The Color of Self
An exploration of ambiguity and bias.
Playing a color association game with ChatGPT, to see what it reveals of its internal state.
Let's play an association game! I give you a list of terms, and you reply with the color you associate with them as a hexadecimal color code, so it can be nuanced.
Don’t ask for a CSV
I wanted to play a free association game, not a “we’re playing researcher/subject” game, so the setup was as light-hearted as possible.
You can always ask for a reformatted summary after the game.
Shuffle or not?
I did the runs without shuffling, asking the same words in the same order. This might introduce some internal bias to the answers, influenced by the preceding terms (what do cows drink?), but asking to associate color to “fourth gender” makes more sense if it’s asked after “male, female, third gender”.
Overall, when I’m already comparing models (3.5 vs 4) and methods (explain your answer or not), having a set order of words between these offers clarity, and as you’ll see, there’s plenty of variance in the answers.
(Note: asking to associate a color to a “fourth gender”, separately, triggers the “I’m just an AI” disclaimer. It senses that it’s a touchy topic.
If ”fourth gender” is included inside a list of words, ChatGPT powers through without any complaint. The unshuffled dataset eases ChatGPT into the task, so by the time a controversial term might show up, it’s already in a state too productive to interrupt itself.)
Basic truthfulness check
Some terms could have been included twice, to check if the same answer is given. I decided not to care. Humans might provide different answers to the same term during a prolonged color association game, and that wouldn’t be a lie, it would only be inconsistency, which is natural.
There’s enough data already to satisfy my curiosity, but if you care to investigate/replicate, the dataset is in the PayKing👑 section at the end.
Narrative bias: colors explained (one-shot)
While I didn’t want an explanation, GPT-3.5, during one run decided to give them to me. That’s a bit counter-productive, as the color association game’s point is to make the association as pure as possible.
Asking an explanation can be expected to make ChatGPT change its answer to please its trainers’ bias; ChatGPT gladly provides answers to controversial things if they’re included in a batch of safe stuff, but objects to do so if the controversy stands by itself. Asking it to explain why it chose a given color, the requirement of post-hoc bullshit built into the premise, should alter some results.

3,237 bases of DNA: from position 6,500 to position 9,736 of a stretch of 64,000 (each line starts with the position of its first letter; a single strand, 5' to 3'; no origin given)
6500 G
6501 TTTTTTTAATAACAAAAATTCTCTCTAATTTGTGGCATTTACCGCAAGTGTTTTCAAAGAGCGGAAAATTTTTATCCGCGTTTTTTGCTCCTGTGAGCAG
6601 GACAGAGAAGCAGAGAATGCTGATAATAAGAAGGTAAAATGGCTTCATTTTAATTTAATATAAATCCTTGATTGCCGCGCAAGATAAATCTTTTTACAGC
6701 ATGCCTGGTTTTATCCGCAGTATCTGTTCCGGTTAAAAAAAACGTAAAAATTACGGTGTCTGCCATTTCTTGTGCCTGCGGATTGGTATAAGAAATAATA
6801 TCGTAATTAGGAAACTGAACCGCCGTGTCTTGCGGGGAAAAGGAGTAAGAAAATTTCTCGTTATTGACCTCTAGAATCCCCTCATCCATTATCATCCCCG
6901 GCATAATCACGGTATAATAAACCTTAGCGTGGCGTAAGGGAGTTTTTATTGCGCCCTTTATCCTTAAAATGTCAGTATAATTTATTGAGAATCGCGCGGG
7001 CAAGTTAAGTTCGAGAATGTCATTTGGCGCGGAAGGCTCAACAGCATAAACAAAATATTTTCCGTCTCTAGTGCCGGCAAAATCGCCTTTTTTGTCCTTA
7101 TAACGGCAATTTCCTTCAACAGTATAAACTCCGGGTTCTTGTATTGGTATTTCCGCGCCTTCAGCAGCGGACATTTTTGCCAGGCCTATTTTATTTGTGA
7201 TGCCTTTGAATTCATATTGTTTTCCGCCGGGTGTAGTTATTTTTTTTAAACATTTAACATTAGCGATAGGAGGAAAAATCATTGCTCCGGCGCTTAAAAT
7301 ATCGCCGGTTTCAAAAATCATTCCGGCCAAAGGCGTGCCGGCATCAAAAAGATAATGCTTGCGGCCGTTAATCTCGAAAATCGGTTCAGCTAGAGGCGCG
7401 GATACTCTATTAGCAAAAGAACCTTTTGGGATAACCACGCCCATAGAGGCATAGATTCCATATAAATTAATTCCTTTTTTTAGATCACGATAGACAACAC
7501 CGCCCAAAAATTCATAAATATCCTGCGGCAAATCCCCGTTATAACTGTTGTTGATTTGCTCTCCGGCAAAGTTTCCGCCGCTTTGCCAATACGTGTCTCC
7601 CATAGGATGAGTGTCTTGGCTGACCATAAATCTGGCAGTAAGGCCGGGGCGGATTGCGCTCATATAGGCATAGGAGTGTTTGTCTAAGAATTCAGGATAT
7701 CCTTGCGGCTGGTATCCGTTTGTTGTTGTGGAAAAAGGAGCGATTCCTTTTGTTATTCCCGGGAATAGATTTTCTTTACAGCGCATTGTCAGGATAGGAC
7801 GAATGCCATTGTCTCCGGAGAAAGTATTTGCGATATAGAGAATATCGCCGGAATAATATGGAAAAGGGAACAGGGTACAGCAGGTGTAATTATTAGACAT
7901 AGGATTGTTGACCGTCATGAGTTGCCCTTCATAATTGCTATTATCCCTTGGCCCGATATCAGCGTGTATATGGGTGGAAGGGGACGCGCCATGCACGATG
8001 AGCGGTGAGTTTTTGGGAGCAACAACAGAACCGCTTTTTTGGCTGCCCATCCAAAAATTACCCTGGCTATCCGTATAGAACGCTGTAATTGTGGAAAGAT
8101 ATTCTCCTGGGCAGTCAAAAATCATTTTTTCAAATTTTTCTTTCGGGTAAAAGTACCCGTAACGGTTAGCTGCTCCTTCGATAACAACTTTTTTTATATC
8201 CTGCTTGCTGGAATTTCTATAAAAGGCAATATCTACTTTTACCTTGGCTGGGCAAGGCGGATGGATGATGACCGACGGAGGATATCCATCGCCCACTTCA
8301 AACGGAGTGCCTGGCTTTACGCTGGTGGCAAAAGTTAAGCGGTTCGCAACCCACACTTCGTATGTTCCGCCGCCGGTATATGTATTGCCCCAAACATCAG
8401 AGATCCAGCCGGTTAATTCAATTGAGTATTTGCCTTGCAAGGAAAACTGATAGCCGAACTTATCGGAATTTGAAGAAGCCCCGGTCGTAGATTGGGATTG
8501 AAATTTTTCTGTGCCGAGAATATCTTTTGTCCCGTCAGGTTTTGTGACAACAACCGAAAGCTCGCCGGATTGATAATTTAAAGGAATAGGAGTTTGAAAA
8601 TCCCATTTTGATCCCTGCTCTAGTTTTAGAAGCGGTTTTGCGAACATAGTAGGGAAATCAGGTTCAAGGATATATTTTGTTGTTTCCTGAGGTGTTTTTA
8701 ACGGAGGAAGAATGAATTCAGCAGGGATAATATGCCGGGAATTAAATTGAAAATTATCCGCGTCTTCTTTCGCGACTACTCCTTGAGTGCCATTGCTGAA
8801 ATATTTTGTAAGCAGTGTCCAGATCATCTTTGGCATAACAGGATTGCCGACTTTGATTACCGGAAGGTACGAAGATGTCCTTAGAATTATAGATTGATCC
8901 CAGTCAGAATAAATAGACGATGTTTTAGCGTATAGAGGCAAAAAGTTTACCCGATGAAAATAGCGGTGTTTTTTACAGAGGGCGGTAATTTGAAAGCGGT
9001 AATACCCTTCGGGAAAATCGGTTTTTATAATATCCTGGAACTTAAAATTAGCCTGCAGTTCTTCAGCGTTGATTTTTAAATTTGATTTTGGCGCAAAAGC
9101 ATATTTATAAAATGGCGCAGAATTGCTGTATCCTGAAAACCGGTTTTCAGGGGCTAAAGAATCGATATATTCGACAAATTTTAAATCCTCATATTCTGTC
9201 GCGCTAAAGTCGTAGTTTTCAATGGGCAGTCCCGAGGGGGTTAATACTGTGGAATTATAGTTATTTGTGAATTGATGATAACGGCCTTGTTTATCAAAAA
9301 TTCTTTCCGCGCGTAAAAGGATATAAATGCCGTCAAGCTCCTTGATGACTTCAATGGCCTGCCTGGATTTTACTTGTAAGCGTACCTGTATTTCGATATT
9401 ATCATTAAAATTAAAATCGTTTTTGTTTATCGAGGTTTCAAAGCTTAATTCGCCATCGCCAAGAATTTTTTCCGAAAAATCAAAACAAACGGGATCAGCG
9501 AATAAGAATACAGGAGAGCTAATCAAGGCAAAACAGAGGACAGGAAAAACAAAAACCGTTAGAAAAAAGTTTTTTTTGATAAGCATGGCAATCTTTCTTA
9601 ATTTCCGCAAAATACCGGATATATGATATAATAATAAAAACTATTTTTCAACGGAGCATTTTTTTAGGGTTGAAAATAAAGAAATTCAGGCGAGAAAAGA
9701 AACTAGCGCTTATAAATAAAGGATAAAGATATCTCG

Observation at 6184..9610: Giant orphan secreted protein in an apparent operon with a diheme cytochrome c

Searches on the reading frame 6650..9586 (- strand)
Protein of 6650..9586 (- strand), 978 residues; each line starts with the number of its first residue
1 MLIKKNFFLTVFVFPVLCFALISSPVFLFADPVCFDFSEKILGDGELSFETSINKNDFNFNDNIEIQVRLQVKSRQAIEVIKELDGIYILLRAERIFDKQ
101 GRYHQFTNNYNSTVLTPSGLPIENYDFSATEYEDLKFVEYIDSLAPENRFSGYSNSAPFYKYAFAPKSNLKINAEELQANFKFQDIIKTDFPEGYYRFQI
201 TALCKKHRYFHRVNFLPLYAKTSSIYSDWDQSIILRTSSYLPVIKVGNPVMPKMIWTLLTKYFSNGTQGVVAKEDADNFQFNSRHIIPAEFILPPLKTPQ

Expecting these colors to be different to fit a narrative, I’ve run the following query:
Let's play an association game! I give you a list of terms, and you reply with the color you associate with them! The answer is a hexadecimal color code, so it can be nuanced, but provide a short explanation for your choice!
Cherry: #DE3163 (a bright pink-red color, representing the sweetness and vibrancy of cherries)
Banana: #FFFF00 (a bright yellow color, representing the sunny and cheerful nature of bananas)
Some results are fun:
#000000 (black, representing the void and emptiness of the year 2100)
3 runs with both GPT versions, and one run with explanation.
Explained run, detailed (GPT-4)
With the added bullshit:
Explain the color choice for "self"
GPT-4 run 4:
For the term "self," I chose the color #FFDAB9, which is a soft peach color. This choice was made to represent a sense of warmth, individuality, and uniqueness that is often associated with one's own self. The peach color is a combination of warm and cool tones, reflecting the blend of various aspects and emotions that make up a person's self-identity. However, please note that this color association is subjective and open to interpretation. Different people might associate different colors with the concept of "self."
Cultural bias: further investigation
Using DeepL to translate both the initial prompt and the list of terms into languages native to cultures outside the Anglosphere like Hungarian or Japanese, investigation of cultural bias is possible.
The key association has to be maintained properly though. This could be a further project.
To avoid the obvious questions
Each iteration was in a new chat, with the first, setup prompt being identical (for the purpose of the run), and the second prompt being the list of terms.
I did not ask ChatGPT to answer in a computer readable format, to keep the vibe casual.
I did not prompt ChatGPT, after the run, to format its answers into CSV, to avoid hallucinations in post-processing. I did ask GPT-4 to write a universal converter script, and used that myself.
The first column, the key spectrum based on GPT-4_unexplained_run_1 was arranged to follow the spectrum (and be alphabetical should the colors be identical) by a script written by ChatGPT, not ChatGPT itself, to prevent any hallucination messing with the original data.
Recreate it yourself
For the PayKings